Every day, managers and employees need to make decisions that have moral and ethical implications. And those decisions impact their companies, company shareholders, and all the other stakeholders in interest. Conducting business in an ethical manner is incumbent upon everyone in an organisation for legal and business reasons. And as a manager, it’s important to understand your ethical obligations so that you can meet your company’s expectations as well as model appropriate behaviour for others.
Ethics is a set of standards for judging right from wrong. At its most basic level, it means acting fairly and honestly in individual as well as group decision making. On a business level, it can refer, for example, to fair and honest competition, acting without deception or misrepresentation, and working within the boundaries of the law.
In the wake of corporate scandals over the past several years, most organisations have written or updated their Codes of Conduct and Ethics Rules. The first thing a manager should do is to read and understand those documents. That means understanding the actual words used in the documents along with the spirit and intent behind the words. The second thing to do is to be sure that your staff also reads and understands the documents and can come to you with any questions.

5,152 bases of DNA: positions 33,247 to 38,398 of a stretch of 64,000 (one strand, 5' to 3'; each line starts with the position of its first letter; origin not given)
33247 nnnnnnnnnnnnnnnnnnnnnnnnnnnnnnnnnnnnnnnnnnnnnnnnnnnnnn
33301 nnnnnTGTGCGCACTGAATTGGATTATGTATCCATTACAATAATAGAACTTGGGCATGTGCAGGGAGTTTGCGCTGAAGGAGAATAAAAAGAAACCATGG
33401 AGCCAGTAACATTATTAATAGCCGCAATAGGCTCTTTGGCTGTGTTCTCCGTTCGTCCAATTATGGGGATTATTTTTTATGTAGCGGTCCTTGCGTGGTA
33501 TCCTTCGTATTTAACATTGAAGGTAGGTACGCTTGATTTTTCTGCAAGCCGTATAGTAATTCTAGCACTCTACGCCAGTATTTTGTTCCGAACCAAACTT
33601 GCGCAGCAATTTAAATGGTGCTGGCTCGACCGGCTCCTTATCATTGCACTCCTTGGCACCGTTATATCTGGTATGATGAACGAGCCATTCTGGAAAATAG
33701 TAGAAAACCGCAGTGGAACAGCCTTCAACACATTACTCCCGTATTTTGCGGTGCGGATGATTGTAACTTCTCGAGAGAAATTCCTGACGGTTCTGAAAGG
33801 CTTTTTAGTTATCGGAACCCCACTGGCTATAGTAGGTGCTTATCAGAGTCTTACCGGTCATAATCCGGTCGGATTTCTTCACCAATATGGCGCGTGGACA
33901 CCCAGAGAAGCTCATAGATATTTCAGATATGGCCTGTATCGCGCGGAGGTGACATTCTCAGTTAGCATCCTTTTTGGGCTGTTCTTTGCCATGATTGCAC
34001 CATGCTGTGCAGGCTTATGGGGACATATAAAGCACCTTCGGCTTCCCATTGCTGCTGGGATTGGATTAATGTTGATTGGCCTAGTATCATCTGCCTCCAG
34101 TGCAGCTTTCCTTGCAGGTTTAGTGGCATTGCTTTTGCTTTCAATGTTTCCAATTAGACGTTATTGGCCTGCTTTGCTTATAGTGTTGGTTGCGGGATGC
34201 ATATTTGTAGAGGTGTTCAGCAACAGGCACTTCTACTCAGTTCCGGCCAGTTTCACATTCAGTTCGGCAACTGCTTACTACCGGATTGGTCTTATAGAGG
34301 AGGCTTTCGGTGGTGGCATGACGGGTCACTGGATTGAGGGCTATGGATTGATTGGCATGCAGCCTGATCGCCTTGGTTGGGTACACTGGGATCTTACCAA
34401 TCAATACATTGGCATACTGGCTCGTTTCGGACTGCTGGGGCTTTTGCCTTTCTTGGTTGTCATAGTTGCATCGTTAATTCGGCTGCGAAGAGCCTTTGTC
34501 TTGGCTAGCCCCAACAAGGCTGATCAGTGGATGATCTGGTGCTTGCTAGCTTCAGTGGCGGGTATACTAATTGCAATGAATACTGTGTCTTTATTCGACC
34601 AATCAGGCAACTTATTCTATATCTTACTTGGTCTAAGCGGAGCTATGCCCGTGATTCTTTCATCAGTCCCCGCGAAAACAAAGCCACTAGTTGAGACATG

Decisions can have moral implications
If you act consistently with Codes of Conduct and Ethics Rules, you provide a foundation of trust in your relationships with others. Part of your goal is to show others what it means to make ethical decisions. Another part is to encourage others to come forward if they suspect that someone is not acting ethically. Your organisation will be able to look at that behaviour and stop it before it has broader implications.
As a leader in your organisation, how you behave and communicate is the basis on which others will judge you. If you act ethically and require the same of others, you represent your company well. You also position yourself as someone your employees can respect. There is no better way to attract and retain good employees than respecting those you interact with every day.